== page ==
Artist and poet Hulda Knipling Sellingsloh doesn’t live in Texas anymore, but she still feels drawn to the Lone Star State. On August 12, 1940, she passed the Texas Bar Exam, and she’s been an active member of the Texas Bar ever since—even though she has never practiced law. Sellingsloh spent her early career as a draftswoman for a Houston oil company and as an assistant engineer for the U.S. Coast and Geodetic Survey, drawing complex—and highly confidential—aerial maps. Those skills later translated to her own sketching and painting pieces. But Sellingsloh credits her success in life to being a lawyer, which provided her with the critical thinking and public speaking tools to become a leader in the community where she lived. An avid reader of the Texas Bar Journal, Sellingsloh, who turns 104 in November, would send Judge Jerry L. Buchmeyer humor submissions for his column that ran in the magazine for 28 years. Sellingsloh recently talked with the Texas Bar Journal about her life, the legal profession, and new lawyers.
How and why did you become interested in the law?
During the Great Depression, I worked caring for a lady’s son for my tuition. I then worked for a gentleman who owned a title business. I typed legal matters in the courthouse every day. A county judge had an office next to my employer. These two men noticed my talent for legal matters. They both told me I should study law.
You never practiced law but applied your legal knowledge to other disciplines and industries. What do you think is the most important thing you learned from attending law school and becoming a licensed attorney?
I learned to do what is right for myself, family, and children. I became a good public speaker and a good leader, earning respect for working for public matters and to advance the status of women.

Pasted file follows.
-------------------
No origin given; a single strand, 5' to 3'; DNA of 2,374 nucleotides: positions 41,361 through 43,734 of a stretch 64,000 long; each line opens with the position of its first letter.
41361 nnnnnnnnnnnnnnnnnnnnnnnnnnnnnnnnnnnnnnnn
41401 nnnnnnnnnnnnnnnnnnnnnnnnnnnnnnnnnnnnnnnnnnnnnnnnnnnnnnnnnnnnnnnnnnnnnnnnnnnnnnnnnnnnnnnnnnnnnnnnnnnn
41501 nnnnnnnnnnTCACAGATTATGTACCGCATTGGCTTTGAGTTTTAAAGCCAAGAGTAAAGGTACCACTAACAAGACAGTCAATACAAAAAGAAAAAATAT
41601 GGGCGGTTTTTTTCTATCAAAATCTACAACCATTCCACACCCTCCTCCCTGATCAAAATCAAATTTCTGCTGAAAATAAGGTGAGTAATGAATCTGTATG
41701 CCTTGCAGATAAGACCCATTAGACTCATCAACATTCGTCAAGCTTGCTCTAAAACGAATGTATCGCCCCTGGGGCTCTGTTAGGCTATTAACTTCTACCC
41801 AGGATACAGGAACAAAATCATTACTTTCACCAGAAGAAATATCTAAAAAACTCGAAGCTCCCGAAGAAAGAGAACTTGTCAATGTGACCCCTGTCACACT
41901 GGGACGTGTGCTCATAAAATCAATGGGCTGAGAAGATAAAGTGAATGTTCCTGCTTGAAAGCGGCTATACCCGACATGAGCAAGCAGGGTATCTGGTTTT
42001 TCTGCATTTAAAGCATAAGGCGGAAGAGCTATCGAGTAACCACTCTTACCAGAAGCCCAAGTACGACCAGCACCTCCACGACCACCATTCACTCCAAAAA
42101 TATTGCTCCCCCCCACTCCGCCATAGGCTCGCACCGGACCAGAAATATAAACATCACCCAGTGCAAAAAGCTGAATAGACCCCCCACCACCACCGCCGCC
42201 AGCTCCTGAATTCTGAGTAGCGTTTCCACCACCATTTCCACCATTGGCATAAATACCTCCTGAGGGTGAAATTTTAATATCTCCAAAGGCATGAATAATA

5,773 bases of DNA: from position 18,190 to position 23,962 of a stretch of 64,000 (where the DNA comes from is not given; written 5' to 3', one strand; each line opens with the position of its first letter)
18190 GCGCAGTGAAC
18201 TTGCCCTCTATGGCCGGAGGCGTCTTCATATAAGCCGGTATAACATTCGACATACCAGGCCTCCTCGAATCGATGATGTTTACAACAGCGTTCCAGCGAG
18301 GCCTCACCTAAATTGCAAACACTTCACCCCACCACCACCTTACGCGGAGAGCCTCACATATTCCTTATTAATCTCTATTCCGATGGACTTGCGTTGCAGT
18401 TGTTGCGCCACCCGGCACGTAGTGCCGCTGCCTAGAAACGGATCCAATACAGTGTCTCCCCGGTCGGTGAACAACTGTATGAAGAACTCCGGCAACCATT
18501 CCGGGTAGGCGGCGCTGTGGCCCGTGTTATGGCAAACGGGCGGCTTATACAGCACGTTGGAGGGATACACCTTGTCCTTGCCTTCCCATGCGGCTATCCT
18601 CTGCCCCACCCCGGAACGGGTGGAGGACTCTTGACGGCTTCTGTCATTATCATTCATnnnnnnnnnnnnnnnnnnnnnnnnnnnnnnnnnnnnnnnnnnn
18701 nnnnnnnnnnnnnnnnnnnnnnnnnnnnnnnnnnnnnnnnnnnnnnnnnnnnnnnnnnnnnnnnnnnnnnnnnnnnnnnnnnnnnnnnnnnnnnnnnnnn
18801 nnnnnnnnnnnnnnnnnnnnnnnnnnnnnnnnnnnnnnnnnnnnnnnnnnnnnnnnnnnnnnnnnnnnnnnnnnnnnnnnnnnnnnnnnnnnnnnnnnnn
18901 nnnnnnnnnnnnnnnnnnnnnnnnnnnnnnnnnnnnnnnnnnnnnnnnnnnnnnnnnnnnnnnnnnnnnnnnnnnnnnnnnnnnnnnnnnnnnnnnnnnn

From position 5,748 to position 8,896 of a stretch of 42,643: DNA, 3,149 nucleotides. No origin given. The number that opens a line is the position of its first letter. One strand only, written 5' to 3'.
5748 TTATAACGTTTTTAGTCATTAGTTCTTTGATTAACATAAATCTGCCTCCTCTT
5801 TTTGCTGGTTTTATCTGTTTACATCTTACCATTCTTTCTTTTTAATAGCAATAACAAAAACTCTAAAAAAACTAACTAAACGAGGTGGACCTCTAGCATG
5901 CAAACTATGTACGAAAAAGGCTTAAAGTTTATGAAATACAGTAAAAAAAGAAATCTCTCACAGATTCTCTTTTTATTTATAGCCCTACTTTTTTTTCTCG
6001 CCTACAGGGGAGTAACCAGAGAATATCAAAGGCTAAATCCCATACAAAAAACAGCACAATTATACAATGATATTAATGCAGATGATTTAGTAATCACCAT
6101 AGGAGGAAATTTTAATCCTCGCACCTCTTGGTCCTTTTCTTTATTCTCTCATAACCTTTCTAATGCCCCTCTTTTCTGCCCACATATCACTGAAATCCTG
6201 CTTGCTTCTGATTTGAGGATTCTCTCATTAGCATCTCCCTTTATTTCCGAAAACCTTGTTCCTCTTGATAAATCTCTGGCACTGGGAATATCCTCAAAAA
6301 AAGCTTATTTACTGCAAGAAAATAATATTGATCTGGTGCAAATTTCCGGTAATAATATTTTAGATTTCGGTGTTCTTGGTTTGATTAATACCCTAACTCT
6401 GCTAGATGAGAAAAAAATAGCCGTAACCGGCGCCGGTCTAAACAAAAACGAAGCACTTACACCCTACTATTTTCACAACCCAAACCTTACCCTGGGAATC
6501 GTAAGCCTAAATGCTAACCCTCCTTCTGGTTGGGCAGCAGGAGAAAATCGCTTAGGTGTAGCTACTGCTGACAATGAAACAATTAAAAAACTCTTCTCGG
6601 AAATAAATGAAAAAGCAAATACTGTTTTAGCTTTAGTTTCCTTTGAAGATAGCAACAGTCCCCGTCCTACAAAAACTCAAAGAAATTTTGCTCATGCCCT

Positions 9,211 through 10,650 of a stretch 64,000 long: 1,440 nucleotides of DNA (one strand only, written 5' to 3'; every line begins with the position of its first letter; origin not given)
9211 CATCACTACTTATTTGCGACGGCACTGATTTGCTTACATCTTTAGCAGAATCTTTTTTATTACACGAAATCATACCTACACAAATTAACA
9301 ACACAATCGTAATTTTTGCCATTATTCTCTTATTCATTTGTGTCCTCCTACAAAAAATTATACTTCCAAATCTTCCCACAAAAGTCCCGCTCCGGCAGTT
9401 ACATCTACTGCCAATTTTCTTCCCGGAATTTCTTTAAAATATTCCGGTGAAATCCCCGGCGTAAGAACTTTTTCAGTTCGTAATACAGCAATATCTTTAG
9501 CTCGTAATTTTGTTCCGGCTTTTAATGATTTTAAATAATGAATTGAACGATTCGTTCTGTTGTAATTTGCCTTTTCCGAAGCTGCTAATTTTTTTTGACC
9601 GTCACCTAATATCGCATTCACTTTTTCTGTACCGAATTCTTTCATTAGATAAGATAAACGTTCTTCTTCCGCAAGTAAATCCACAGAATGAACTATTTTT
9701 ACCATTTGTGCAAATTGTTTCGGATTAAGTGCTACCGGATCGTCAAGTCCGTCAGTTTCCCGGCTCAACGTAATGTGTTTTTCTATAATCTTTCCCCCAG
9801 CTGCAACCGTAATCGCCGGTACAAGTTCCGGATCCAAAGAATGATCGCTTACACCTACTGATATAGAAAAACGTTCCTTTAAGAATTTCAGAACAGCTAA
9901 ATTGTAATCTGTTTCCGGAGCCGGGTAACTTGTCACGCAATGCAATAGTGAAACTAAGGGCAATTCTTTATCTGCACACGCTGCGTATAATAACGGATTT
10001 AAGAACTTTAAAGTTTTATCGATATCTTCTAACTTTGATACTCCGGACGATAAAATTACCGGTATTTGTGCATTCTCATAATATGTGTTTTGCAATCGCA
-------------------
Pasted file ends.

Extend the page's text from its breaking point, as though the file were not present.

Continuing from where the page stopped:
In 2015, you received your 75-year lawyer recognition from the State Bar of Texas. Why did you decide to keep your status as an active attorney for all of these years?
I worked hard to pass the Texas Bar. I wanted to be a force for good in life, to be known as an individual who could work for justice in America.
If you were to begin practicing law right now, what kind of law would you focus on and why?
I would focus on writing legal instruments properly. Then reading legal matters for details, being quick to see errors. I caught an error once in my job and saved the company $1 million. The oil company employees seemed to enjoy telling this story about me to my father and others.
Do you have any advice for new and young lawyers?
I would advise them to always to be up to date on legal affairs. To be honest always. To work hard for clients and charge proper pay for service. And they should look for humor!
Is there anything you would like to add?
I plan to leave an honorable legend of my life for my family and society. I hope to inspire goodness through being honored as a woman lawyer. All lawyers should be aware of the young citizens who follow us. In organizations I have been involved with, I always encouraged doing matters regarding civic work. Young people will be the leaders in America in the years to come.